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Archive for the ‘Great Fire of 1904’ Category

The Equitable Building at Monument Square

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Baltimore’s Equitable Building was designed by local architect Joseph Evans Sperry. The structure, located at 10 North Calvert Street, was completed in 1891, and is the oldest building in Monument Square. Built on the former site of Barnum’s Hotel, the Equitable was considered the city’s first skyscraper and contained offices, a billiard room, a barber shop and Turkish baths in the basement. The ten-story building is adjacent to Charm City’s two courthouses and the Battle Monument. It’s exterior survived the Great Fire of 1904.

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January 17th, 2010 at 8:07 am

Alexander Brown & Sons Building

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The Alexander Brown Building stands at 135 E. Baltimore Street. Built in 1901 for Alex. Brown & Sons, the first and oldest continuously operational investment firm in America, the structure is one of few that survived Baltimore’s Great Fire of 1904. Damaged stone on the building’s facade is striking evidence of the devastating event. The company’s former headquarters is an important monument to Charm City’s financial significance during the 19th century. The building is also the first in U. S. history to be entirely heated by electricity. In 1997 renovation was completed on the interior, restoring the century old bank to its original layout. The Gustave Baumstark designed stained glass ceiling was cleaned during the process. The historic Continental Building is across the street.

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January 13th, 2010 at 12:30 pm

Baltimore’s Great Fire of 1904 Marker

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At 10:48 am on February 7, 1904, Baltimore’s great fire started with an explosion at the Hurst company building on the western side of the city. Just over twenty-four hours later the flames were under control, but most of downtown was destroyed with few structures surviving the intense heat. The conditions were so extreme that entire city blocks were gutted, while others were spared as the fires swept over them. Remarkably, City Hall, the Courthouse and the Old Post Office were left untouched. Charm City rebuilt rapidly, using the opportunity to improve the town’s design. The Great Fire of 1904 marker is attached to the west side of the Port Discovery building. The Centre Market Tablet and General Booth Fountain are nearby.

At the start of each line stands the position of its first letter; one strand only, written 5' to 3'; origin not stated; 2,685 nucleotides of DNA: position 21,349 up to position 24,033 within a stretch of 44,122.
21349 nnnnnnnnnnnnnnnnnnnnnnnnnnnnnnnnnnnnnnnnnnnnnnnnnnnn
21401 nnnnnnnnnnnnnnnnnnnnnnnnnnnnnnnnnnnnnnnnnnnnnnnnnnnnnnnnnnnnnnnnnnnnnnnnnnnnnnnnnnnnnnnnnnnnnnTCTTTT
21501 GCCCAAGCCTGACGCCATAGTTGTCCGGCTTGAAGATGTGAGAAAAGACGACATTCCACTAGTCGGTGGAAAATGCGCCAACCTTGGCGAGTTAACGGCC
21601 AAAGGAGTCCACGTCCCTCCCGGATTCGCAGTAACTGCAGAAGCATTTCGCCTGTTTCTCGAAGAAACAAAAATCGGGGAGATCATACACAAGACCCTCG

I’ve been tracing the cause and path of Baltimore’s Great Fire of 1904 and was thinking of mapping the area of the blaze, comparing pictures from then and now. This great website has already done all of this and much more, plotting the stages of the fire as it rolled north, east, and south through downtown. The event was apparently caused by an explosion at the Hurst Company building, the blast occurring at 10:48 am on an otherwise peaceful Sunday morning. Due to extreme winds and very narrow streets the flames were able to jump entire city blocks, leaving some areas untouched amidst the devastation.

Several buildings survived the fire including the Union Trust Company (or Jefferson Building) at the corner of Charles and Fayette Streets. The structure’s windows had been blown out by nearby attempted preventative dynamiting, leaving the building vulnerable. The inside burned completely out but the steel frame survived and the building is still in use today. This picture shows the grand old post office, city hall and the courthouse just at the edge of the fire’s devastation zone. A last and sudden change in the direction of the wind towards the south saved the historic buildings from destruction.

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December 23rd, 2009 at 2:18 pm

Baltimore’s U.S. Custom House

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Completed in 1907, construction of Baltimore’s U.S. Custom House was severely setback by the Great Fire of 1904. Several of the building’s granite blocks were split in the intense heat generated by the inferno. An excellent American example of Beaux-Arts architecture, it was conceived by the Washington DC team of John Rush Marshall and Joseph C. Hornblower. The structure served as the city’s custom house until 1953 when the U.S. government’s Selective Service System moved in. The facility replaced the Benjamin Henry Latrobe-Maximilian Godefroy designed Merchant’s Exchange.

Francis David Millet created the massive mural work inside the Custom House’s elaborate Call Room. The room was the former waiting area for merchants arriving at the Port of Baltimore and is now a museum. Millet’s Evolution of Navigation adorns the high ceiling, depicting the development of sea travel from 1000 B.C. to 1905. Assembled in his studio and applied to the ornate room, the mural is an national treasure. A member of the American Renaissance movement with the likes of Mark Twain and John LaFarge, Millet was a writer and sculptor as well as a painter, his work characterized by sympathetic detail and austere confidence. He died aboard the Titanic. Tours of the Call Room can apparently be arranged through the museum network in Washington. Additional pictures: [1] [2] [3] [4] [5]

Written by monumentcity

December 20th, 2009 at 7:51 am